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By Surendranath DASGUPTA
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Extra resources for A History of Indian Philosophy, Vol. I.-V.
1. ³² ‘Work of the Indian Political Agency’, 14 June 1889, in Dar, India in England, 143–50. ³³ Reports of Resident of Kashmir, 16 and 18 Nov 1889, L/PS/8/3, OIOC. ³⁴ Ghose to Gopi Nath Gurtu, 9 Jan 1890, L/PS/8/3, OIOC. ³⁵ Ghose to Gopi Nath Gurtu, 21 Feb 1890, intercepted and copied, L/PS/8/3, OIOC. See also Ghose to illegible, 7 Jan 1890 and Ghose to Gopi Nath Gurtu, 4 Feb 1890, L/PS/8/3, OIOC. ³⁷ Worse still, the Maharaja soon got cold feet about the whole idea of a campaign in Parliament, telling the Resident that he resented Bradlaugh’s ‘interference in Kashmir affairs without .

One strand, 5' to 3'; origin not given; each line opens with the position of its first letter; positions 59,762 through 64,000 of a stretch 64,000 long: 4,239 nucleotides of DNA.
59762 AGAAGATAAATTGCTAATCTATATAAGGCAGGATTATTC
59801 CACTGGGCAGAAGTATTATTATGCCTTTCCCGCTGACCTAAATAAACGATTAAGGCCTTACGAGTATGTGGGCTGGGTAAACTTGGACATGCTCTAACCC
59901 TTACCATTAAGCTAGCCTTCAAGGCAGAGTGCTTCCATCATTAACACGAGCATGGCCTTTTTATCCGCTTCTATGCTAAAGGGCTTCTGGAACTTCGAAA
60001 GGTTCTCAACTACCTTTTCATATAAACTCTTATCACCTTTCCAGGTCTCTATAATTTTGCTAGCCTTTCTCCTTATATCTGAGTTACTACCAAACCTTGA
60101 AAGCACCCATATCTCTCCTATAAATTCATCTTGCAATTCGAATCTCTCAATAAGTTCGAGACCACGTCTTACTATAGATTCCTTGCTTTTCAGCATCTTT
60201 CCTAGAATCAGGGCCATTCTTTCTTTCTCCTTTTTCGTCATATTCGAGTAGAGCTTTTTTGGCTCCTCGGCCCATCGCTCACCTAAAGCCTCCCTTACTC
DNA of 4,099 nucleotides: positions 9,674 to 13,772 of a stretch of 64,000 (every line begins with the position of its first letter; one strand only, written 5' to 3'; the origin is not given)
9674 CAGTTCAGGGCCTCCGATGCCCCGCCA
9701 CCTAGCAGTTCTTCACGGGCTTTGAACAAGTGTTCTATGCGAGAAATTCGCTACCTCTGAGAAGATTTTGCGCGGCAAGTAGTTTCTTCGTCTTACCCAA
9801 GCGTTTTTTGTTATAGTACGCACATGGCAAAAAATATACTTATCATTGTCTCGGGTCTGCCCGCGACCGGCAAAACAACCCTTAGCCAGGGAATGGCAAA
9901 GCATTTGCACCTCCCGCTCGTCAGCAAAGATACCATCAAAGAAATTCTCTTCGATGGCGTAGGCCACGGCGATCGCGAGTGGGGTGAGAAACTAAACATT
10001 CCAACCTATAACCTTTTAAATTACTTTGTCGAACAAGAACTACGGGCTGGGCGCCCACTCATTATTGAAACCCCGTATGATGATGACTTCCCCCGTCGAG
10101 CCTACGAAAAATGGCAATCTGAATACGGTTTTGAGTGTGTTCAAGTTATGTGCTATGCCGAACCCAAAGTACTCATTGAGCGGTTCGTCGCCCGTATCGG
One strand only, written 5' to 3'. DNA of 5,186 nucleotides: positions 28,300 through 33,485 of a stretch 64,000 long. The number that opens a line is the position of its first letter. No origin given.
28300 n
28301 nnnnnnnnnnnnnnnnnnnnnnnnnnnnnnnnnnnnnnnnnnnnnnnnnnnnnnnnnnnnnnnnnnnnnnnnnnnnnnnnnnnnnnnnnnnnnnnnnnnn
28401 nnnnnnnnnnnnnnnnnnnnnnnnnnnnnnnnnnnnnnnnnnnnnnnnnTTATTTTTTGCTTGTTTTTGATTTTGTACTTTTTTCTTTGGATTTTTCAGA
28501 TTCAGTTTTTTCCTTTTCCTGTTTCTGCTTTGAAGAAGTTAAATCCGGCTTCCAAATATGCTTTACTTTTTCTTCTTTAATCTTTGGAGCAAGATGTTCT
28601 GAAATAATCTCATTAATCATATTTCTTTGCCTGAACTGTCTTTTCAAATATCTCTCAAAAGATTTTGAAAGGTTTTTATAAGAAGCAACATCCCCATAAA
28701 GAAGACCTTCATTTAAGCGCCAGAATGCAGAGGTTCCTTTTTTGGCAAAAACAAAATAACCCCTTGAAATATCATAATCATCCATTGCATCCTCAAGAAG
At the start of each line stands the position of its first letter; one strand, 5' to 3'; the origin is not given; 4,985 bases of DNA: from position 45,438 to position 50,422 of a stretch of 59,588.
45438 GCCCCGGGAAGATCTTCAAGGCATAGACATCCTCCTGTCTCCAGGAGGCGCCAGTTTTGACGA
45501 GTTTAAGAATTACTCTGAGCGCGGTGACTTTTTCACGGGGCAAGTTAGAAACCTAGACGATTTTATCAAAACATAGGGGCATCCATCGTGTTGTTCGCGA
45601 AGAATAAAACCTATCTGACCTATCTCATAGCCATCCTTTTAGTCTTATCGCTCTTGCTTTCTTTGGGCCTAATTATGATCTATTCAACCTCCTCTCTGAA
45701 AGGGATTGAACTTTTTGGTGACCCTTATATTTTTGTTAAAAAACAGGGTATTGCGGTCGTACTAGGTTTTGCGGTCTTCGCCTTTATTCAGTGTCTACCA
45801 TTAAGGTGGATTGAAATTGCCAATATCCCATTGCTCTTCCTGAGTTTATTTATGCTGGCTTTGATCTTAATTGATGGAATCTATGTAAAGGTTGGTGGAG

The Agency cost £1,700 in 1888 and planned on spending £2,500 in 1889. ²³ Bradlaugh too had to be paid. The MP W. S. Caine, in India at the end of 1888, had advised the Congress leaders that Bradlaugh ‘will not work till he is ‘‘well briefed’’ ’. ‘That is to say’, the Congress secretary D. E. ²⁵ This was not because of the poverty of the Indian educated classes. On the contrary, there was plenty of money available for political campaigning, which in turn reﬂected the relatively afﬂuent nature of the groups involved.
The Indian National Congress in Britain, 1885–1906 41 unequal relationship with their protégé or charge. This was not always a position that Liberals desired to adopt, or that Indians always resented, but because the content of their message—Indian self-reliance—was at odds with it, the relationship, as Congress developed and matured, came to be seen as a false one. In its ﬁrst twenty years or so, however, Congress lacked the conﬁdence to confront the British Committee. Perhaps the most telling sign of this was the way that criticism of it took place mostly in private: one has to look at the level of the Indian provincial newspaper to ﬁnd it, rather than in the direct dealings between the Committee and the Congress ofﬁcials.
A History of Indian Philosophy, Vol. I.-V. by Surendranath DASGUPTA